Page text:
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Roachkiller and Other Stories Kindle Edition

4.5 out of 5 stars 17 customer reviews

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Length: 141 pages Word Wise: Enabled Enhanced Typesetting: Enabled

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Product Details

  • File Size: 472 KB
  • Print Length: 141 pages
  • Publisher: Beyond the Page Publishing (March 26, 2012)
  • Publication Date: March 26, 2012
  • Sold by: Amazon Digital Services LLC
  • Language: English
  • ASIN: B007P6L8J4
  • Text-to-Speech: Enabled
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  • Word Wise: Enabled
  • Lending: Enabled
  • Enhanced Typesetting: Enabled
  • Amazon Best Sellers Rank: #931,829 Paid in Kindle Store (See Top 100 Paid in Kindle Store)
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More About the Author

R. Narvaez was born and raised in Williamsburg, Brooklyn. His literary and crime fiction have been published in Mississippi Review, Murdaland, Plots with Guns, Thrilling Detective, Indian Country Noir, Long Island Noir, Hit List: The Best of Latino Mystery, and You Don't Have a Clue: Latino Mystery Stories for Teens. His first collection of short stories is Roachkiller and Other Stories.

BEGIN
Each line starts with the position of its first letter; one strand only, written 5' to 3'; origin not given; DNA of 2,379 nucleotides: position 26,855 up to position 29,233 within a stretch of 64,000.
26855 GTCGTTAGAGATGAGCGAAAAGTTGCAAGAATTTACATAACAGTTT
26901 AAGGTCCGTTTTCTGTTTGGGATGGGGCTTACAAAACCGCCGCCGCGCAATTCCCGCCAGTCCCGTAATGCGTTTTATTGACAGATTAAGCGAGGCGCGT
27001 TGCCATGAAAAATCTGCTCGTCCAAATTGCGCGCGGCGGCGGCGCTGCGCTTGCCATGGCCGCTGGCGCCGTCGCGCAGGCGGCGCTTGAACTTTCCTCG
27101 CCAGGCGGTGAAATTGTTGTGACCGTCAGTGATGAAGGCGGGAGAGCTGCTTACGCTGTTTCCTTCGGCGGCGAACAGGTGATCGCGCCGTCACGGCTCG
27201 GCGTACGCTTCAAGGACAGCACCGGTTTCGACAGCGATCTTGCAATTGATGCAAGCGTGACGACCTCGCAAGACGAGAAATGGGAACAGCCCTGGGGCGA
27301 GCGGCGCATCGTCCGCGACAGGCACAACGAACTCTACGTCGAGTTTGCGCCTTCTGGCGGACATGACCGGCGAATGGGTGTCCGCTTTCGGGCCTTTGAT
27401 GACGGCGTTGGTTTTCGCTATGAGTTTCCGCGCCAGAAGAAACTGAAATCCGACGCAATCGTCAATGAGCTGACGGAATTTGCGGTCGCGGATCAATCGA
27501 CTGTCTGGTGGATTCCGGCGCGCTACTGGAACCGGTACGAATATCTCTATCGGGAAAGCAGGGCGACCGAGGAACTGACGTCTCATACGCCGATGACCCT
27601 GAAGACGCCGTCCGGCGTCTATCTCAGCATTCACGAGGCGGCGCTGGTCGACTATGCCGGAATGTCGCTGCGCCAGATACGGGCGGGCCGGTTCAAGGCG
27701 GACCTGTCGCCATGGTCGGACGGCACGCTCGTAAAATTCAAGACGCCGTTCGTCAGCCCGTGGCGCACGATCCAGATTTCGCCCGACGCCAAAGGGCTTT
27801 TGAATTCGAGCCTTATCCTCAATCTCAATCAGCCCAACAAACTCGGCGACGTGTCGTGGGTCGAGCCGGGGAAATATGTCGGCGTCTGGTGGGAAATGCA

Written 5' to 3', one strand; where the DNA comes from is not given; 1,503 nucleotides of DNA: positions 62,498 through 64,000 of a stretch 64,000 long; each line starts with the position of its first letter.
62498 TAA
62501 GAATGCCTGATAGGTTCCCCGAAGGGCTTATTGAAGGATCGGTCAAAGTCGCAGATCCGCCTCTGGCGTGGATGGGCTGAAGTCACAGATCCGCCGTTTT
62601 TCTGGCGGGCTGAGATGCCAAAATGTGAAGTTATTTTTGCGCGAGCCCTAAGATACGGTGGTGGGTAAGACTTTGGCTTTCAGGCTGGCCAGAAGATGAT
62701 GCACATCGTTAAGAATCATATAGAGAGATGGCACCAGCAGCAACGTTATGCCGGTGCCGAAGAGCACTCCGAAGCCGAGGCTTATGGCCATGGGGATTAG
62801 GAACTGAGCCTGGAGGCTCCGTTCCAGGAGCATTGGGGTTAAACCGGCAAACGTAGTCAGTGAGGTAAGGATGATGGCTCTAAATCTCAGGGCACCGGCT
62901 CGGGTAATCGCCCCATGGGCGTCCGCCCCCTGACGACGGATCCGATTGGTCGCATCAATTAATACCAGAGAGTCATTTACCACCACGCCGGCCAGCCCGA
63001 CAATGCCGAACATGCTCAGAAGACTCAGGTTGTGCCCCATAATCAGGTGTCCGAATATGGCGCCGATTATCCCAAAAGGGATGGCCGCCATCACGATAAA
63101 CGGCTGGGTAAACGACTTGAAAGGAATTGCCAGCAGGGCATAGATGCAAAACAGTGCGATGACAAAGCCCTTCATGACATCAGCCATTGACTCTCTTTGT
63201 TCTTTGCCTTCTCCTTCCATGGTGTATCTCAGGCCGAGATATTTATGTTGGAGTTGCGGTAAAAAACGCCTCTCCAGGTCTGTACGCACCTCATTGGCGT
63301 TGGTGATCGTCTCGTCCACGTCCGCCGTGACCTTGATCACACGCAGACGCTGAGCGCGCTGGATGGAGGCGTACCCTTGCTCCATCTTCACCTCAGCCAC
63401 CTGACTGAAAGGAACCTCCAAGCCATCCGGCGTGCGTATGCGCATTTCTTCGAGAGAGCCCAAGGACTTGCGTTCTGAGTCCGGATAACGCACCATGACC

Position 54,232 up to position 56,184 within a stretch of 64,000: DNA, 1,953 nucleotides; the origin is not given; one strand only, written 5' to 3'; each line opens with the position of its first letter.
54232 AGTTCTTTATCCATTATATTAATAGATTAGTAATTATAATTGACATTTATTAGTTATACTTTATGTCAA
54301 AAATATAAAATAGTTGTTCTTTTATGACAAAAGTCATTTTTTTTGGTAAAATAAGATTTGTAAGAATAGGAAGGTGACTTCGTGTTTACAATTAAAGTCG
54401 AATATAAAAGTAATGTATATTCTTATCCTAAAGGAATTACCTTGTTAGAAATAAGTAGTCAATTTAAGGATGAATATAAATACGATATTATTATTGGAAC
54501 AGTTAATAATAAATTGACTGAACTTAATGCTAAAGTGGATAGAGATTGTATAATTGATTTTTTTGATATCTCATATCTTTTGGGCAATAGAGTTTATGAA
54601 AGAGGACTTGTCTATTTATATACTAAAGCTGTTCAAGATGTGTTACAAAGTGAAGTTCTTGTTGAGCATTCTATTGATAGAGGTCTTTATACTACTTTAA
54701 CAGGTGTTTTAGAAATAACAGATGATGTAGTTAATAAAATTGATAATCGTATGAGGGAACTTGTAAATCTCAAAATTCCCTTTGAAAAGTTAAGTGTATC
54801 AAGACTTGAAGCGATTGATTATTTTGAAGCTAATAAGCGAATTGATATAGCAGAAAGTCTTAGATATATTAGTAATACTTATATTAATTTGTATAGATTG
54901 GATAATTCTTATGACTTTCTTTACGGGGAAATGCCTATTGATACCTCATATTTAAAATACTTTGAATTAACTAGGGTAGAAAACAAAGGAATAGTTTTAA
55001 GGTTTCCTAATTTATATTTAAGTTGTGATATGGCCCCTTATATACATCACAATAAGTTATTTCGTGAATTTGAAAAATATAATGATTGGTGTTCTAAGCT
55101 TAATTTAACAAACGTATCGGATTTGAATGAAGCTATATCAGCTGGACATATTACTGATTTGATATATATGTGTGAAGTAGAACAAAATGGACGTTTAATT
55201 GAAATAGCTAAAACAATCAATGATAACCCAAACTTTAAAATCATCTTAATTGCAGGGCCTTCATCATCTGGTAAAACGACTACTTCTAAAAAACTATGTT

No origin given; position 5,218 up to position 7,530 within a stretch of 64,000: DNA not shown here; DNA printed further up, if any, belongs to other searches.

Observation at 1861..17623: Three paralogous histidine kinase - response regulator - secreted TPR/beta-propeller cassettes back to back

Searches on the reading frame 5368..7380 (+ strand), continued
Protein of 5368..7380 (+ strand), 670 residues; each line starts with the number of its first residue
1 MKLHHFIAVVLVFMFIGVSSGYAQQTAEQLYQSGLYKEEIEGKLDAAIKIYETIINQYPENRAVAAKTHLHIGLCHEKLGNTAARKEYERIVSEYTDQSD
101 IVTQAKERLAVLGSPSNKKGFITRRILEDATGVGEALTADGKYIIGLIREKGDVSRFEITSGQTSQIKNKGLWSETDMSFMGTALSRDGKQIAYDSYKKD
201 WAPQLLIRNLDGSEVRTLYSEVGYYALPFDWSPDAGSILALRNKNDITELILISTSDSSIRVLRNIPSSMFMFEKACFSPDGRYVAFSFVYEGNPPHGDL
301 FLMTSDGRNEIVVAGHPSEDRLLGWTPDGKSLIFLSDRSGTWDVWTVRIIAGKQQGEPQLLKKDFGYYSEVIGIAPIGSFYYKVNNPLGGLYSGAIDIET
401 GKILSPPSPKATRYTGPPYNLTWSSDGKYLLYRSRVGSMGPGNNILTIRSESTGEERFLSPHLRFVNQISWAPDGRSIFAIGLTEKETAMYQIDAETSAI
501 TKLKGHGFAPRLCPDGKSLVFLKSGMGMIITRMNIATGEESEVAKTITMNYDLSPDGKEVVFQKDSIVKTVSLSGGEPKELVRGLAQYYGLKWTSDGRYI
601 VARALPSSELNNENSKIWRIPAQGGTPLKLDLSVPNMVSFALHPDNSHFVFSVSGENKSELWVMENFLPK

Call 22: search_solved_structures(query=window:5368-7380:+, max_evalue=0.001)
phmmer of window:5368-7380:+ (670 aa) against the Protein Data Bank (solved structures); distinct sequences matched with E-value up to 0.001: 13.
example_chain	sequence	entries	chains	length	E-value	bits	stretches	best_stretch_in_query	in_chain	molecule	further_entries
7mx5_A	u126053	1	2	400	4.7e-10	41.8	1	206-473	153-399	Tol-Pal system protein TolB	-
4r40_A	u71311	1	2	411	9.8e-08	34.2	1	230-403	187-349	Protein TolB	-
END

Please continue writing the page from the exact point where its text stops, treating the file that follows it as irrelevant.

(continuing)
Customer Reviews

Top Customer Reviews

Format: Kindle Edition
The world familiar with Narvaez has long awaited the day when he would burst forth in prose. His poetry is the stuff of legend, but Roachkiller and Other Stories is surely the writer in full stride and at the full breadth of his abilities. Not to be outdone, in any measure by the likes of Chandler, Grisham or even Poe himself, Narvaez at his best makes them bow in veneration to his transcendent gifts to tell a tale in the most colorful and gripping language. It is only for one to try and recover from one incredible tale to the next. I applaud Narvaez and am certain that, in years to come, this collection, Roachkiller and Other Stories will be seen as the defining moment of a major and treasured storyteller.
Daniel Thomas Moran
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R. Narvaez sure knows his stuff. This collection of beefy, bare-knuckled noir stories is a haunting page turner. A word of warning, though: don't start reading this book too late in the evening... as you'll probably stay up all night finishing every last gripping tale.